NEWPORT BEACH FILM FESTIVAL 2020 REVIEW! By their very title, “eat-the-rich” comedies usually dabble in the murkier waters of human behavior. The Estate, though, bypasses those brackish ponds and dives right in the tar pit. There’s not a shred of morality to be found within its frames, and, quite honestly, it’s all the better for it. But like sociopathic siblings of the Bluth clan from Arrested Development, they quickly cross into comedic turf, and you settle in to watch them get what’s coming.
Written by its star Chris Baker and helmed by first-time feature director James Kapner, The Estate zeros in on a highly dysfunctional “family” consisting of hedonistic trophy wife Lux (Eliza Coupe) and her self-serving step-son George (writer Baker), who are algae-feeding off the palatial home of affluent a*s Marcello (Eric Roberts). You need no deeper look into this mother-son relationship beyond their open scene together, where she asks George to accompany her into a poor part of town so she can have random sex, and he doesn’t bat a lash.
“…zeros in on a highly dysfunctional ‘family’ of hedonistic trophy wife and her self-serving step-son…”
While in a grimy honkytonk bar, they encounter hunky Joe (Greg Finley), a drifter who is more than happy to oblige Lux with her quest. George notices that Joe’s eyes have also wandered in his direction, so he is happy to have Joe hang around the homestead for a spell. When Joe hears the two complaining about the wretched behavior of globe-trotting Marcello, he offers to kill him so that they may inherit his fortune and, quite literally, cut out the middle man. Before long, they are all plotting an elaborate scheme when Marcello returns, and given the collective IQ of its characters, you can assume things will not go smoothly. In fact, before long, the bodies begin to pile in their quest for cash, and in this familial pit of vipers, no one is safe from being bitten.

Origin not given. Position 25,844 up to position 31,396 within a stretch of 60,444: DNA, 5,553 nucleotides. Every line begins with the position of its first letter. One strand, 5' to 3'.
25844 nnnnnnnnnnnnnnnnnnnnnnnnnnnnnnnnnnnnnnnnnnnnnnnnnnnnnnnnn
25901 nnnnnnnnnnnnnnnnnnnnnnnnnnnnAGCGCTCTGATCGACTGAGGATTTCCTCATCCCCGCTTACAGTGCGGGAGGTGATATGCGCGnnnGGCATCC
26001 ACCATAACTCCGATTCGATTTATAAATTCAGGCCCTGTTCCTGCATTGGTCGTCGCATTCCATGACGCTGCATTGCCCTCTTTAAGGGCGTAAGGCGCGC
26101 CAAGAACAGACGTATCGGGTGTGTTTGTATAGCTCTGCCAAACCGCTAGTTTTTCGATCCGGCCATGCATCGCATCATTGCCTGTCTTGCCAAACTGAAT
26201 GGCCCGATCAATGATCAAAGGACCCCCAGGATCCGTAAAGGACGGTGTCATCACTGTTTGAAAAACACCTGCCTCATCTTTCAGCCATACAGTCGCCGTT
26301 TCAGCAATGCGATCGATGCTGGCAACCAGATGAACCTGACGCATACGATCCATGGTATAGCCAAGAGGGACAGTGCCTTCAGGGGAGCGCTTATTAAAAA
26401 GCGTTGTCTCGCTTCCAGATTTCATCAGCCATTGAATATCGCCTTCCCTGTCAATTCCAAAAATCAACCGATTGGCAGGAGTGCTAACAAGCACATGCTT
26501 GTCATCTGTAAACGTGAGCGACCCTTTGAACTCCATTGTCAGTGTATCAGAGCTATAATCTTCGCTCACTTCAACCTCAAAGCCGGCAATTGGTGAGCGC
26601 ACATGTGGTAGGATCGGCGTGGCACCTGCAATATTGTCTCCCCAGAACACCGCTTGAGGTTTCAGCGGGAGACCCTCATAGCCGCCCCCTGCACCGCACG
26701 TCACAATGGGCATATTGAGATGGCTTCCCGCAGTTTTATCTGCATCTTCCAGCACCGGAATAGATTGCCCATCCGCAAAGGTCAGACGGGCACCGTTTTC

Things get nasty and bloody, for sure. But what makes this neon-soaked nihilistic romp perpetually entertaining is the round of bravura performances from its leads. As Lux, Coupe is an absolute blast. When confronted by George that she had sex with his father on his mother’s deathbed, she insists: “It was not her death bed! She was in a coma!” Baker also packs charisma to spare, channeling the delivery of Ryan Reynolds’ younger brother. You can see he relishes being able to dig deep into his id-fueled character, and his razorblade writing gives him and Coupe line after line of slicing dialogue. When your film features a role for Eric Roberts as a rich, philandering husband and he emerges as one of its most ethical people, you know you’re wading in the dark deep end.
There’s no nuanced subtlety like last year’s Parasite and its caste system takedown here. Nope, The Estate doesn’t have time for that. Director Kapner keeps things moving fast and furious, with wonderfully witty transitions and contrasting its ink-black themes with candy-colored sets. It will certainly not appeal to anyone who likes at least one person to root for in their films (The L Word’s Heather Matarazzo pops in as a sugar-sweet receptionist who also has ulterior motives). But for those who felt James McNaughton’s Wild Things was too chaste and cheery, The Estate is right in their wheelhouse.
The Estate screened at the 2020 Newport Beach Film Festival.
"…for those who felt Wild Things was too chaste and cheery, The Estate is right in their wheelhouse. "